A consortium comprised of various universities and companies has received funding from the European Commission as part of the Horizon 2020 framework programme to launch the Active Flow Control system FOR improving HYDRaulic turbine performances at off-design Operation (AFC4Hydro) project and improve the performance of water turbines, thus avoiding damaging flows that appear within the machinery. The Centre for Industrial Diagnostics and Fluid Dynamics (CDIF UPC) is leading the project, which is focused on developing new technology for improving hydroelectric power production and thus promoting the growth of new renewable energies within the European system of integrated electricity generation. The partners in the project estimate that the market value of its future implementation will be around 1.5 billion euros and it will mainly benefit small and medium-sized companies.
Specifically, the aim is to design, implement and validate an active flow control (AFC) system for water turbines that can assess, in real time, the structural health of the turbine and act on its internal flow through the injection of jets of water and pressure pulses. This system can mitigate damaging flows that appear within the machinery when it works outside of its nominal conditions (outside of its design point or maximum performance) or undergoes temporary changes in power. The new technology is also expected to increase the flexibility of the turbines, as it will extend the power range that is generated and increase performance. It will also increase reliability, extend the life cycle, and reduce maintenance costs associated with wear.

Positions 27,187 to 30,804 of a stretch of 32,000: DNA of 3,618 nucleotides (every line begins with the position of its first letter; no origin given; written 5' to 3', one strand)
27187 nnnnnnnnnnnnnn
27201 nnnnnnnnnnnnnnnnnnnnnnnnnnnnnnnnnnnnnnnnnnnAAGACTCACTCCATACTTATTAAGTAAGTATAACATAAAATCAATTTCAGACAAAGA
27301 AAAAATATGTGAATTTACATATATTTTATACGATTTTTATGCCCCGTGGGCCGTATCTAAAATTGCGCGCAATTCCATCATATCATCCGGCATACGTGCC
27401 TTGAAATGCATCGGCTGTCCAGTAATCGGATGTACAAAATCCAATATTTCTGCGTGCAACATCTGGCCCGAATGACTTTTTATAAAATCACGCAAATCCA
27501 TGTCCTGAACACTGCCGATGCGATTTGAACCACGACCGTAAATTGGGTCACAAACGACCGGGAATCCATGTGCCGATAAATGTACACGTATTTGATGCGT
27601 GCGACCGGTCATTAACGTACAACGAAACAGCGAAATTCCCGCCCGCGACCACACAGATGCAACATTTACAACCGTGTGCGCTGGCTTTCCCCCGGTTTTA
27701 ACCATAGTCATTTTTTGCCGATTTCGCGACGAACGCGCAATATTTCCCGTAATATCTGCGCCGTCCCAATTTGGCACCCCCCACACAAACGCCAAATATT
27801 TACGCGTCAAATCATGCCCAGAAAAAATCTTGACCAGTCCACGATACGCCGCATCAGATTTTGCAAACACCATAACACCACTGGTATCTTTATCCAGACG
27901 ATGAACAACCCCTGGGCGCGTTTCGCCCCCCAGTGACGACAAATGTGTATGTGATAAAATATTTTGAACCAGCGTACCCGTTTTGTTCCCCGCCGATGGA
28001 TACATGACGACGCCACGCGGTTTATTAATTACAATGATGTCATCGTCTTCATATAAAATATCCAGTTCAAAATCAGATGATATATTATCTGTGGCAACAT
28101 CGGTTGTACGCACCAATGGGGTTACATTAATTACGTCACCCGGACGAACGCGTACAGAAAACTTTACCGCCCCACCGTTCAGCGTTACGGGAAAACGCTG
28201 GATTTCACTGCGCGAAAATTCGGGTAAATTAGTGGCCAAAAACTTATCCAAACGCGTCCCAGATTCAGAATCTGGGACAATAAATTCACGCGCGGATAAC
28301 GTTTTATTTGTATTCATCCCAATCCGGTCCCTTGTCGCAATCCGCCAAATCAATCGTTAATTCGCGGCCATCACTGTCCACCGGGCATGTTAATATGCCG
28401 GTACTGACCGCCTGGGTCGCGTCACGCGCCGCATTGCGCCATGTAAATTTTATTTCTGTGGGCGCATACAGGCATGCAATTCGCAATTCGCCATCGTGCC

Tests in laboratories and hydroelectric plants
Other participants in the project include the Luleå Tekniska Universitet (Sweden), the companies Flow Design Bureau AS (Norway) and Stiftelsen Porjus Vattenkraftcenter (Sweden), and two of the largest producers of hydroelectric power in Europe, Stakraft and Vatettenfall, from Norway and Sweden, respectively.
AFC4Hydro technology will be tested in the laboratories of the two universities that are involved, the UPC and Luleå, in a small-scale test site of water turbines in Sweden and in various normal turbine units in Norway and Sweden, where field tests will be devised to demonstrate the viability of the project in industrial environments.